• Surfing on hype: Conferences need to fill seats, and so often feature tested ideas that will encourage this (e.g., NoSQL)

Potential Antibodies

  • Conferences should be just one additional data point that augment learnings from being around talented engineers — and shouldn’t be used as a primary view of what’s going on
  • Weigh the background and personal motivations of every speaker
  • Weigh the motivations and editorial power of who’s running the conference

Fellow engineers

How it works

  • Fellow engineers/scientists may be vocal in social media, conferences, and on mailing lists

Example Hacks

  • Give ally a business model: Give them a monetizable business model, so that they’ll represent your views (example: MongoDB consultants who then speak favorably about MongoDB)
  • Pay ally with Equity or Cash: Give them cash/equity in the success of your business — increasing the likelihood they’ll speak positively of you and, at minimum, reducing the likelihood they can publicly say negative things about you (example: cryptocurrency ownership, open source developer equity grant in my essay introduction)
  • Give a college talk or become an ongoing college lecturer: For entrepreneurs this lets you scout talent, increase your company's brand on campus, and improve your own personal brand; for VCs, this lets you scout deals earlier and have greater consideration to be the chosen funder when the company raises outside funding

Other Issues

  • Establish your expertise in one topic so that you have people's attention. Once you have their attention, express your views on another topic that you have no expertise in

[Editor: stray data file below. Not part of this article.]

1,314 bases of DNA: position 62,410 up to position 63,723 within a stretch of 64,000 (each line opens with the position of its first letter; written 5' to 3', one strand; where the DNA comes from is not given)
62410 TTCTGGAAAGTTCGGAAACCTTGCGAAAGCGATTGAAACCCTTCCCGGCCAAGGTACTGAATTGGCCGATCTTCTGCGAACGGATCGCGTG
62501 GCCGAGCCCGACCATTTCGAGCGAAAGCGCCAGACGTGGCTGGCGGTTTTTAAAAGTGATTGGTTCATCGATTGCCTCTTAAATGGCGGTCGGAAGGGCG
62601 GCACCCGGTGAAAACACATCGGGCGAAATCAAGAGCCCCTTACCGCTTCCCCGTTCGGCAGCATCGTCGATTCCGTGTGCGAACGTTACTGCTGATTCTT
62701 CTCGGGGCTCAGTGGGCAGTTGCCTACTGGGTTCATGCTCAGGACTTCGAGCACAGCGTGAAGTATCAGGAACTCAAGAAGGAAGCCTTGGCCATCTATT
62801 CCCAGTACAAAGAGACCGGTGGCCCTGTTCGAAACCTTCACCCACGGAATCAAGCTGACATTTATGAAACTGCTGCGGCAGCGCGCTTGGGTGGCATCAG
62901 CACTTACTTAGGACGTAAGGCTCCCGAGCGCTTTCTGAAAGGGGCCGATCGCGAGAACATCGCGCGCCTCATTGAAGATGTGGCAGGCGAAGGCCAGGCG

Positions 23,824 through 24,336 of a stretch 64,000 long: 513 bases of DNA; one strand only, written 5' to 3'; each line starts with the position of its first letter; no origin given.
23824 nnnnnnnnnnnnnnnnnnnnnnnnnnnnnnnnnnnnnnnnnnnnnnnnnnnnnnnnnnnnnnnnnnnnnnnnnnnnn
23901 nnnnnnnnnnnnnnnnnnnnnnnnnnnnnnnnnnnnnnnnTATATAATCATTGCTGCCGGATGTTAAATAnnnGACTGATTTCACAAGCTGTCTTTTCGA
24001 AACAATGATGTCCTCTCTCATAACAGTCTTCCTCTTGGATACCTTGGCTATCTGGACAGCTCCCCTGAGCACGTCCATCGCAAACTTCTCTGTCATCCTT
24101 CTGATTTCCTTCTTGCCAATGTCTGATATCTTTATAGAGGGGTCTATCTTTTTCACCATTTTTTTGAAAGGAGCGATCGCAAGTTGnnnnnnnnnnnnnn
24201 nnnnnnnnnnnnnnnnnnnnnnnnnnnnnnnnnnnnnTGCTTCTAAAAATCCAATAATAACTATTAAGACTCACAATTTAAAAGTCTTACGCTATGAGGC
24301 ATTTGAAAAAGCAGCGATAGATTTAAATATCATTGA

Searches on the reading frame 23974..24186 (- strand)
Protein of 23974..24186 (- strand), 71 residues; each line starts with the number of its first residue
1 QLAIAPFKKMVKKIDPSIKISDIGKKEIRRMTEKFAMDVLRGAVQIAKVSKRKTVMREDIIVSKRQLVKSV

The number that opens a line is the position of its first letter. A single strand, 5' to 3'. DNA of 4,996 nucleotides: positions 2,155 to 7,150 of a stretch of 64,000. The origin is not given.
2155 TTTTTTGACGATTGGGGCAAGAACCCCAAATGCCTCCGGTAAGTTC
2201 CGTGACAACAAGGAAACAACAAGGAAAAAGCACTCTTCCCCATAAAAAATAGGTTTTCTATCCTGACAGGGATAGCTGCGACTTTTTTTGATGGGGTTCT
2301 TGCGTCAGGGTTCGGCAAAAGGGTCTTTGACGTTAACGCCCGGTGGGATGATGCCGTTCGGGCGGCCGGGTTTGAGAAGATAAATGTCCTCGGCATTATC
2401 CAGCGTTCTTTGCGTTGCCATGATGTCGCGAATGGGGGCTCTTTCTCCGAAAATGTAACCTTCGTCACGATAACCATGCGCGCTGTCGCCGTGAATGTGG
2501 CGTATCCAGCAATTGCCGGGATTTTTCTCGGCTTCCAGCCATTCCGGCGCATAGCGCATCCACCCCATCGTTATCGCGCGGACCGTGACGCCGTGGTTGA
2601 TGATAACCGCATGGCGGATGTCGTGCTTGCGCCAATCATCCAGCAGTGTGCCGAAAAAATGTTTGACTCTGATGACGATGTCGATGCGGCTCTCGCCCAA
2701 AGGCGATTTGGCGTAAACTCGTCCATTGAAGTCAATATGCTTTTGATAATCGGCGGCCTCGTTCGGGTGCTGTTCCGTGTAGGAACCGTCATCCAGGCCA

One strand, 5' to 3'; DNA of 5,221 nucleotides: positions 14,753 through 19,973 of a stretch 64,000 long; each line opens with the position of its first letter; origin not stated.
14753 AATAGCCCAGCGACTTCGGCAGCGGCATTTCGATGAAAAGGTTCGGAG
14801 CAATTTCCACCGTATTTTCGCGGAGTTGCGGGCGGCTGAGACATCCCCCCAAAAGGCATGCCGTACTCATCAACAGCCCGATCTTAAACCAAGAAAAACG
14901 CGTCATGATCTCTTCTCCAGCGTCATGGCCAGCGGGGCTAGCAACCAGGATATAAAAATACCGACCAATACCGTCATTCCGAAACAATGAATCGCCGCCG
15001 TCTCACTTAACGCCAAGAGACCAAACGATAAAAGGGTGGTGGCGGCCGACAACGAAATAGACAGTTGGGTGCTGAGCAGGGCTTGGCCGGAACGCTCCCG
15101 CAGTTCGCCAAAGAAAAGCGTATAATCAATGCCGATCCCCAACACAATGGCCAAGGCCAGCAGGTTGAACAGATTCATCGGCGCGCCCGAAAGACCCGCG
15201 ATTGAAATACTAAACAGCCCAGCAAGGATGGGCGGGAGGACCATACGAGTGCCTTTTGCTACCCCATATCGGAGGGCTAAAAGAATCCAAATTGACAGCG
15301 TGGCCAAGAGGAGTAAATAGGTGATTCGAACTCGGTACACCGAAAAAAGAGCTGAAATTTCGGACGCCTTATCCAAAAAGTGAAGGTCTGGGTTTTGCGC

• Fund researchers who pursue avenues that will be potentially accretive to your interests; not explicit bias, but means that opposite hypothesis may be weakly pursued

Potential antibodies

  • Question funding and incentives of anyone speaking favorably about a chosen technology
  • Just because someone has a well regarded reputation (e.g., through open source contributions, through previous well regarded projects) doesn’t mean they can’t be representing parochial incentives that are at odds with what is right for you
  • Like with all written media, you have to understand the incentives of a speaker/social media poster

Ways You Can Help

  • **Experiment with a new HN algorithm/incentives system **: Create your own Hacker News algorithm/system that favors content that helps engineers make better decisions
  • Board of Engineers for eng media publications: Ask the leaders of popular tech blogs for early engineers (such as Free Code Camp and Hacker Noon) to have a board of engineers who vet content before it is published
  • Add eng media literacy to eng training programs: Encourage bootcamps and college CS programs to teach engineering media literacy
  • Other ideas?